Okwae A. Miller & Artists presented the world premiere of The g [ R ] ay Boi on May 4th and 5th at The B-Complex, a roughly converted warehouse space in southwest Atlanta. I am still turning over images in my mind from the forty-minute dance work, performed in the round by the compelling dance artists Lyrric Cosby-Jackson, Zachary Orr, and Benjamin Stevenson.
Among them: Cosby-Jackson beating on the front of her thighs and clapping her hands together as she approaches Orr and Stevenson in an embrace. The thunderous sound and threat of the slap she seems about to deliver as she tears them apart, was like watching a disaster you can’t turn away from. As soon as she divided them, and wrapped herself around Orr, Stevenson repeated her aggressive moves and wrangled Orr out of her grip. The back and forth created as much sympathy for her personal struggle for love as it did for Orr and Stevenson’s right to be in a homosexual relationship. This fight scene also made the moments when Cosby-Jackson and Stevenson came together — in one later section, they lip-synched and vogued like besties, in another, Cosby-Jackson cradled Stevenson’s lifeless body after a police shooting — all the more powerful.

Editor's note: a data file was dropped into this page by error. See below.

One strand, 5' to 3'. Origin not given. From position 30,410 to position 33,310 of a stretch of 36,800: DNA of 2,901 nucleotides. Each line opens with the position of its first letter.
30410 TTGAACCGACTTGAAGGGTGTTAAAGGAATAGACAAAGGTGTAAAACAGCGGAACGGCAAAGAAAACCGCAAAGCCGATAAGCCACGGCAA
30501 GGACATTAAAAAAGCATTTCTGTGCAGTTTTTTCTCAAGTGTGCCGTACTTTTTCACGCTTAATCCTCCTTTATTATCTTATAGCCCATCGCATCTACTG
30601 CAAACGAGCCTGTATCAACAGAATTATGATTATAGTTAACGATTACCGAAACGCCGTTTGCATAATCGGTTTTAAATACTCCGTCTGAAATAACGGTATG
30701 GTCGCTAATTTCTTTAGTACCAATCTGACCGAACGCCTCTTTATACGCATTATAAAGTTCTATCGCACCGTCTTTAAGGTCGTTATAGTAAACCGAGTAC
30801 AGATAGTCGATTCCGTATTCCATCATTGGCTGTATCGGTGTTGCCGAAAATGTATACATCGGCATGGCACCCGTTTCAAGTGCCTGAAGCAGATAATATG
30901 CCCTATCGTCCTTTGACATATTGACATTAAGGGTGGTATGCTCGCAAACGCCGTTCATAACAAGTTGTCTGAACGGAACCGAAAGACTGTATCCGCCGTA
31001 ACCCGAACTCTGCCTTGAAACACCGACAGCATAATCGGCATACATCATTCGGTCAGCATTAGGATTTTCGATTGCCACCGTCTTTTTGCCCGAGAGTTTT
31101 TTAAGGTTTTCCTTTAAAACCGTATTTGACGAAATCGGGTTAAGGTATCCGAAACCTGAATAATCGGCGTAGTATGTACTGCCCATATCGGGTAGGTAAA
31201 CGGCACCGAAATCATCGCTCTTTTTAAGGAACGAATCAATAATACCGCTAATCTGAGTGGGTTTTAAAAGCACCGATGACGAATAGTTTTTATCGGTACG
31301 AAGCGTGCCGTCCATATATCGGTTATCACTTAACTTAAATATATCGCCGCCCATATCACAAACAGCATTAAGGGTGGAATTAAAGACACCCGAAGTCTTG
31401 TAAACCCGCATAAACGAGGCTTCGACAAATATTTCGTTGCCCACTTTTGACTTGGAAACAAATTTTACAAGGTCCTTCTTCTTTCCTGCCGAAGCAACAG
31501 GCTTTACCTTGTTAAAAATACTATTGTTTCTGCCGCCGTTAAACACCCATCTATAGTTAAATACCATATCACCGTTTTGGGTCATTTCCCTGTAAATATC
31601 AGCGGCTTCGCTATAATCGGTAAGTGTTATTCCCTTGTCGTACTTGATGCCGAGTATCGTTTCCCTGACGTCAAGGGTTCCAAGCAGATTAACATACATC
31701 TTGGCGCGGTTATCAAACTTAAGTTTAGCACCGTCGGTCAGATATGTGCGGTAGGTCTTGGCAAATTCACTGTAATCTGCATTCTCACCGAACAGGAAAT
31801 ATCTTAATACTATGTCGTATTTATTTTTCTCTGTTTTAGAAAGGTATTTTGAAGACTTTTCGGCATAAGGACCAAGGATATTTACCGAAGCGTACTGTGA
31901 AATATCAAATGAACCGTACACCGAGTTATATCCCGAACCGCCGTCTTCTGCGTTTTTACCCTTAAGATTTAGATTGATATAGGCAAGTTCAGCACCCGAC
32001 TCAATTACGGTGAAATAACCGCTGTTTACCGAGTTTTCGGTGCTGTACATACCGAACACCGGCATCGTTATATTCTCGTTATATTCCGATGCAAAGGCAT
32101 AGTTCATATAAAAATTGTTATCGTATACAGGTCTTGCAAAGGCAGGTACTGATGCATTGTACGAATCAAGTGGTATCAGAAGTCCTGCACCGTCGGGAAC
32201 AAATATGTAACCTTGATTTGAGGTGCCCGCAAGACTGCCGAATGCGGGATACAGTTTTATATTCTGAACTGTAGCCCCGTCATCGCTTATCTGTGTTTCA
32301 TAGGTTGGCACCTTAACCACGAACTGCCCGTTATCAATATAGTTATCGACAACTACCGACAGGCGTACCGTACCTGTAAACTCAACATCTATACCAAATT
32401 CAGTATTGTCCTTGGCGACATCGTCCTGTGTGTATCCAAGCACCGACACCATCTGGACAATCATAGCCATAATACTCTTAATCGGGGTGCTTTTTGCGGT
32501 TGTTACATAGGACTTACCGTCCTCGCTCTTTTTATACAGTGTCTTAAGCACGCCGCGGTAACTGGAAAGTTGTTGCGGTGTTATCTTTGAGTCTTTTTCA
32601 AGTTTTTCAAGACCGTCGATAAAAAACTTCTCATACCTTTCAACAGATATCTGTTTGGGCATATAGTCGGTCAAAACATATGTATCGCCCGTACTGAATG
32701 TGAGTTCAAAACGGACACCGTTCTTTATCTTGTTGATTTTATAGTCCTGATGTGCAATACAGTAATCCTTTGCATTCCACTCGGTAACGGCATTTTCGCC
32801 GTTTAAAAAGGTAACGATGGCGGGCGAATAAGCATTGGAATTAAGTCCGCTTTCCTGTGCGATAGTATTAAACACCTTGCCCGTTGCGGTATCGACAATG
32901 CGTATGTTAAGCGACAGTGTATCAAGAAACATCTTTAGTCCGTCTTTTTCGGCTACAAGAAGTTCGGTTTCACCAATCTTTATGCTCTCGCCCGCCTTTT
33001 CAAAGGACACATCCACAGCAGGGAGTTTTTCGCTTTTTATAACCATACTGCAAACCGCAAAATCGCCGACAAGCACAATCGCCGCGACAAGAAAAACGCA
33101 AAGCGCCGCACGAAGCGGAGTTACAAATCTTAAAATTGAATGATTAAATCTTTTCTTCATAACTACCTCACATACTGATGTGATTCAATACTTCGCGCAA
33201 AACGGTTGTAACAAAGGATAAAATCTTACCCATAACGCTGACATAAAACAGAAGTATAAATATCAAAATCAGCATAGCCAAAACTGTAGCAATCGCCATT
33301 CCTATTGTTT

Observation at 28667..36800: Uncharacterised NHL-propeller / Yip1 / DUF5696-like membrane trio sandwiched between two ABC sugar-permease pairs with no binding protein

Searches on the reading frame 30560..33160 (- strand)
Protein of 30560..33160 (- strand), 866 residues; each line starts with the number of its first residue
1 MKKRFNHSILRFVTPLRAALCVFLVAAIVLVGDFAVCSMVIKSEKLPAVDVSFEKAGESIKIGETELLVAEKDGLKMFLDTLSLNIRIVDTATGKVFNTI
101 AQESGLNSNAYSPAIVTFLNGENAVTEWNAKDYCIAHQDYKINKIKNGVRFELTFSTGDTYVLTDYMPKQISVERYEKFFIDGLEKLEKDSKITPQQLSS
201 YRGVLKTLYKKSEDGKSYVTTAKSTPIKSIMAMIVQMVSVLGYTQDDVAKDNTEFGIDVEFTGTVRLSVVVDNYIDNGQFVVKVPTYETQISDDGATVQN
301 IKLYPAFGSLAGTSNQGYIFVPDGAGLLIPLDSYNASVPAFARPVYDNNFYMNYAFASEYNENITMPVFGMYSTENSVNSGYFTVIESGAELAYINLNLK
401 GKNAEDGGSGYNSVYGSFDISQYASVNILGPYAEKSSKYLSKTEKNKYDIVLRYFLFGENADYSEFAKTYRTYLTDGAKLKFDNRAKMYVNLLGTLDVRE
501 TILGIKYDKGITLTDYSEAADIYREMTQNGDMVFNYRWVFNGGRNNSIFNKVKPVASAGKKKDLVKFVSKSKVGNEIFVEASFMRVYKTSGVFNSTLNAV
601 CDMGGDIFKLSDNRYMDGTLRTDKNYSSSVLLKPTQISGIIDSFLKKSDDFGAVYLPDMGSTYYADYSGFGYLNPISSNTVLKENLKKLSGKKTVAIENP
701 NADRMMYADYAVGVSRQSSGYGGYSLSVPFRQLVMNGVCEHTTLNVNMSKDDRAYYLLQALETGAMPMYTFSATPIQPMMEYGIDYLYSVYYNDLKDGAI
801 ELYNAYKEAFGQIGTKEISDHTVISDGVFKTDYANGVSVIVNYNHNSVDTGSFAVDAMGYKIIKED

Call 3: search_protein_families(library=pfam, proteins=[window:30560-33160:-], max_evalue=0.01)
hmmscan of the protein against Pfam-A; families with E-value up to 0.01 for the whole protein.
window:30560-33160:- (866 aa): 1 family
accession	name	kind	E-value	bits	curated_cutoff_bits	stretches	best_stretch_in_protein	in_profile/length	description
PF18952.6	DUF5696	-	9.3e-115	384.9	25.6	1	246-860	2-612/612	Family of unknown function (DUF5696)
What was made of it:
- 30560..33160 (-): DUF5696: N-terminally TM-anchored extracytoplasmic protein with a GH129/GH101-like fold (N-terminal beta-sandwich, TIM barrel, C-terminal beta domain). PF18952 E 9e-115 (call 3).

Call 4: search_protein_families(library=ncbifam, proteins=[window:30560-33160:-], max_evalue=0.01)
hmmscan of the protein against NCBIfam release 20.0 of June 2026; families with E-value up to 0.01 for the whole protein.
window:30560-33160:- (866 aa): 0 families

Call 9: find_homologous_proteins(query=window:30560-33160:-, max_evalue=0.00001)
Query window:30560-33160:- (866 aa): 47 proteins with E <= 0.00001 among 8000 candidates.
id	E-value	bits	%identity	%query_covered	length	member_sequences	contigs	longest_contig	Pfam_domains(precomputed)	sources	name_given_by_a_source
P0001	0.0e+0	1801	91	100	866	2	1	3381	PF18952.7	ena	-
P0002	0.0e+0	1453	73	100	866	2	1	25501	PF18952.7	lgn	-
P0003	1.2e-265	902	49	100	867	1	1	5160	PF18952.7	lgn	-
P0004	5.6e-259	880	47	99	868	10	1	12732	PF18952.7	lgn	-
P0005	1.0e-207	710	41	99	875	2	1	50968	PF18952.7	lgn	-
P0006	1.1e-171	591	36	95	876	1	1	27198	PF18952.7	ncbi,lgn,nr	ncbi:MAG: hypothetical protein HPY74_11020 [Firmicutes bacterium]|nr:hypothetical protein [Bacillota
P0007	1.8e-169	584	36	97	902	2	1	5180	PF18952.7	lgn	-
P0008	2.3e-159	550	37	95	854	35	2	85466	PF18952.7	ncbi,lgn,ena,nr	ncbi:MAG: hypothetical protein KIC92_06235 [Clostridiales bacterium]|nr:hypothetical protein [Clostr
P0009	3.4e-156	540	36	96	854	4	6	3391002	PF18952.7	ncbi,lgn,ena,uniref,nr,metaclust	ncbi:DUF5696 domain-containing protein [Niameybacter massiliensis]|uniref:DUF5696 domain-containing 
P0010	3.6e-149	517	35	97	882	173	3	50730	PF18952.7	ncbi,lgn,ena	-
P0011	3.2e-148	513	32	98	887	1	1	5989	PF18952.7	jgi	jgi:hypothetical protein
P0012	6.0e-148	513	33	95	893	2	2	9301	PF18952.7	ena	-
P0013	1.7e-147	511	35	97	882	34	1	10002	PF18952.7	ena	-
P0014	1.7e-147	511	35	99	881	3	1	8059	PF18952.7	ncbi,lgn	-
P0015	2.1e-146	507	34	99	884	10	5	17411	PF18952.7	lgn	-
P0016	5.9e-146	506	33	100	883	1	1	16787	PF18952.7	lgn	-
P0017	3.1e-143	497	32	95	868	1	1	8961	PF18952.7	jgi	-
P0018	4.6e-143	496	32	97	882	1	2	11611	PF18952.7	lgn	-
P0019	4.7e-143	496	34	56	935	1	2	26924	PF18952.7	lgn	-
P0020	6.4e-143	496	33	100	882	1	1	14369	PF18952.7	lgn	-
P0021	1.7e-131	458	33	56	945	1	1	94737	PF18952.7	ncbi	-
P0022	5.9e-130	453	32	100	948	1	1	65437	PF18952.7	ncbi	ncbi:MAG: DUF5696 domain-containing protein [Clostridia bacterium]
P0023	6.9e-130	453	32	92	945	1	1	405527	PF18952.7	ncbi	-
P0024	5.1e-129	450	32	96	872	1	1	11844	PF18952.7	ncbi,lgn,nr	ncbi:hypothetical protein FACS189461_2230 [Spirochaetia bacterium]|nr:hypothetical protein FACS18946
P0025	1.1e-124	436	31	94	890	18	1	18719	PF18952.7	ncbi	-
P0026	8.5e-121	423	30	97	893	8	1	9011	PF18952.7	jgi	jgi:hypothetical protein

Playing on the size difference between the petite Stevenson and the more statuesque Orr, Miller also created some fantastic partnering sequences in which Stevenson scrambles over Orr as if summiting and descending a small mountain.
Using a choreographic process that seems heavy on research, Miller was able to not only examine the complexities of lives of black gay men, but also comment on the homophobic elements and complexities of loved ones surrounding them. While the film projection and sound bites from speeches and news that sought to create the larger, mostly hostile, world in which these characters were forced to live, both need more filling out in order to feel fully necessary and integrated into this work. At its heart, Miller and his artists excelled at plumbing the depths and shifting dynamics of the relationships inside a love triangle. The performers were so committed and their bodies spoke volumes, by the end of the performance, a particular struggle became universal.